It is appropriate at this point, now that the isoperm concept and some of its applications are understood, to examine in greater detail the factors which affect the numerical values of isoperms. The values generated thus far arise from choices of parameters and assumptions which, though useful for expository and illustrative purposes, may not be best for a specific collection. The following discussion illustrates how the isoperm assumptions (and so Equations 4 and 5 and the resultant % RH vs T isoperm diagrams) can be modified to incorporate new experiential information.

In the development of Equation 4 the dependence of deterioration rate on % RH was taken as linear and so the relative deterioration rate at two different % RH’s is also linear. This is expressed mathematically in Equation 2 as raising the ratio of % RH’s to the first power.

Some studies suggest that the deterioration rate is more sensitive to relative humidity than a linear dependence. For some papers in the middle ranges of % RH ( 30-60%) the dependence may be the power 1.4 rather than 1.0, thus the relative humidity component of Equation 5 would be the following.

The consequence of this change to the % RH vs T isoperm diagram would be to somewhat decrease the steepness of the slope of each isoperm line. We can estimate the magnitude of this effect at the %RH limits likely to be encountered in a collection controlled by and HVAC system (30-60% RH). The relative humidity contribution to the isoperm value would become

A change in value of this magnitude, i.e., 30%, while itself significant, may not affect a management decision based upon life expectancy differences of 200-300% or more.

More significant is the selection of an appropriate value of .As can be seen by comparing Figures 2 and 3, the difference between ‘s of 25 and 35 Kcal is substantial, especially for large temperature changes. The 35 Kcal value used in the examples was selected in part because it resulted in larger, more easily recognized differences while still being a value appropriate to many papers. The precise choice of a particular value will unquestionably depend in considerable part upon the specific papers in the collection as well as the manner in which they are housed (bound books, boxed manuscripts, newspapers, and so forth). For some of these collections at least, a value of 25 Kcal may be more appropriate and the % RH vs T isoperm diagram of Figure 2 may be more appropriate than Figure 3.The numerical values of isoperms discussed in the illustrations of stated paper should not be taken as necessarily the best for all situations. The preservation manager, before making decisions and committing expenditure of funds, should seek the advice of experts or carefully review the most recent literature. Indeed, the need for more specific temperature dependency data has been recognized by the preservation community and proposals have been made to conduct such studies to obtain more information.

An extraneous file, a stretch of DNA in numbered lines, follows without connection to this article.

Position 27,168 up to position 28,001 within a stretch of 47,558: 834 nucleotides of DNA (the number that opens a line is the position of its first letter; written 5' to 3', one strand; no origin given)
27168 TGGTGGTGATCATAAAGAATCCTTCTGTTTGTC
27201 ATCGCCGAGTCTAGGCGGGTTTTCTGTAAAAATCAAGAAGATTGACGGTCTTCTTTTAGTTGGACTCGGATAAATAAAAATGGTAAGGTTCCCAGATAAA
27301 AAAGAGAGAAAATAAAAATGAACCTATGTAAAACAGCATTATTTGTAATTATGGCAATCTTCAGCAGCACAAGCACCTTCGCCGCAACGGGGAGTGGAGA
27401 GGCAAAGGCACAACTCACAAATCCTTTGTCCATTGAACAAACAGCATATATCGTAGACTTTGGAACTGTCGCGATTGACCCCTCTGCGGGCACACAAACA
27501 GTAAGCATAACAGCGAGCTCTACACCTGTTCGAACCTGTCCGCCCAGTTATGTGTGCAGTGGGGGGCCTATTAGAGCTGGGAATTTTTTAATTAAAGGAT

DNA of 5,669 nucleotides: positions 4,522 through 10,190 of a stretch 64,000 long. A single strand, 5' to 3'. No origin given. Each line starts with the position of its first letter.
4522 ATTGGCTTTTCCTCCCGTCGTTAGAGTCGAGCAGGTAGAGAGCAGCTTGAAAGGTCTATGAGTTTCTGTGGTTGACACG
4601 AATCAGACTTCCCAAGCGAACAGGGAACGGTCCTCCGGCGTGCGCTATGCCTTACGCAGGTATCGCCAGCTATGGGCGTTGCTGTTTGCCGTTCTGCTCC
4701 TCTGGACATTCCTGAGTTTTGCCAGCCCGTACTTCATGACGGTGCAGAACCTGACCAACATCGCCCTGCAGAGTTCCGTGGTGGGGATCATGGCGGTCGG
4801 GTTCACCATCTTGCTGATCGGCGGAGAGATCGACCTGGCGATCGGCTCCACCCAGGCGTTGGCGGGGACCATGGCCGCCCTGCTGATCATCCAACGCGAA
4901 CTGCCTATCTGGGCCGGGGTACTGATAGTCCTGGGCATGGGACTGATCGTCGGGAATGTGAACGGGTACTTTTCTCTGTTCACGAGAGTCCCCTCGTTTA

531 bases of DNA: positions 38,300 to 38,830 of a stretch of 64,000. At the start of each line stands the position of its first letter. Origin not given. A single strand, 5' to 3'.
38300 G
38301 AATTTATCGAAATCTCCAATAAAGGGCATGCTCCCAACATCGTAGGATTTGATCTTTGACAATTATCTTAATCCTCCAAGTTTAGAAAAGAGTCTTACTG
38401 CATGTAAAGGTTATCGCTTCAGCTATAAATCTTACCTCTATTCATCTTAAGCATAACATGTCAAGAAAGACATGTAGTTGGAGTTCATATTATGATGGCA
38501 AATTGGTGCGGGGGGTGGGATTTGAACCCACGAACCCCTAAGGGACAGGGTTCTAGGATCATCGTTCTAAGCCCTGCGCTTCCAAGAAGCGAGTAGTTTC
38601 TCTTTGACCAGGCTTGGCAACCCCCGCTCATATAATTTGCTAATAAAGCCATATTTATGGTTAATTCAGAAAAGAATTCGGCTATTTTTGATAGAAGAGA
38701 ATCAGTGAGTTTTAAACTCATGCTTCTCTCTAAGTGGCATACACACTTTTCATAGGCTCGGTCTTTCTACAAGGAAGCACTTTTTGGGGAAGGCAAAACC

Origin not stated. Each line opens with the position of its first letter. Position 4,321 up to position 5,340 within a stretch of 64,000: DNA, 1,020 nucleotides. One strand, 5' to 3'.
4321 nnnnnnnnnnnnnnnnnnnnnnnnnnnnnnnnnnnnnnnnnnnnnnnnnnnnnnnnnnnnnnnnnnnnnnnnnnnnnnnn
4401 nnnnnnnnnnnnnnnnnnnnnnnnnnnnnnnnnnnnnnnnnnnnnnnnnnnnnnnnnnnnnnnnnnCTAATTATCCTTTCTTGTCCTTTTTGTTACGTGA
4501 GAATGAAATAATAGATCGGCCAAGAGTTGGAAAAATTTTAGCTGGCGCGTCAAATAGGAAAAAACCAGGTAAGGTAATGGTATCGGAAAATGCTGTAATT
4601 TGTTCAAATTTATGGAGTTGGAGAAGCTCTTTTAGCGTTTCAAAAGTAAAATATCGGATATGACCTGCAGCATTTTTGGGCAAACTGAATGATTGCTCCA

While awaiting these studies and expert advice, the preservation manager can explore the preservation consequences using both the 25 and 35 Kcal isoperm diagrams. Such a comparison will show the differences in isoperm value associated with this range of values and suggest whether the differences are large enough to significantly affect the manager’s decision.

Another even more cautious and conservative approach would be to utilize the 35 Kcal % RH vs T diagram for isoperm values below 1.0 and the 25 Kcal diagram for isoperm values above 1.0. This would have the effect of increasing (exaggerating?) the anticipated harmful effects of higher temperatures, and decreasing (under estimating?) the life expectancy consequences of lowering temperatures. Though such approximations may be sufficient to provide the basis for a management decision, they cannot, of course, provide the confidence inspired by developing and using the isoperm values most appropriate to a given collection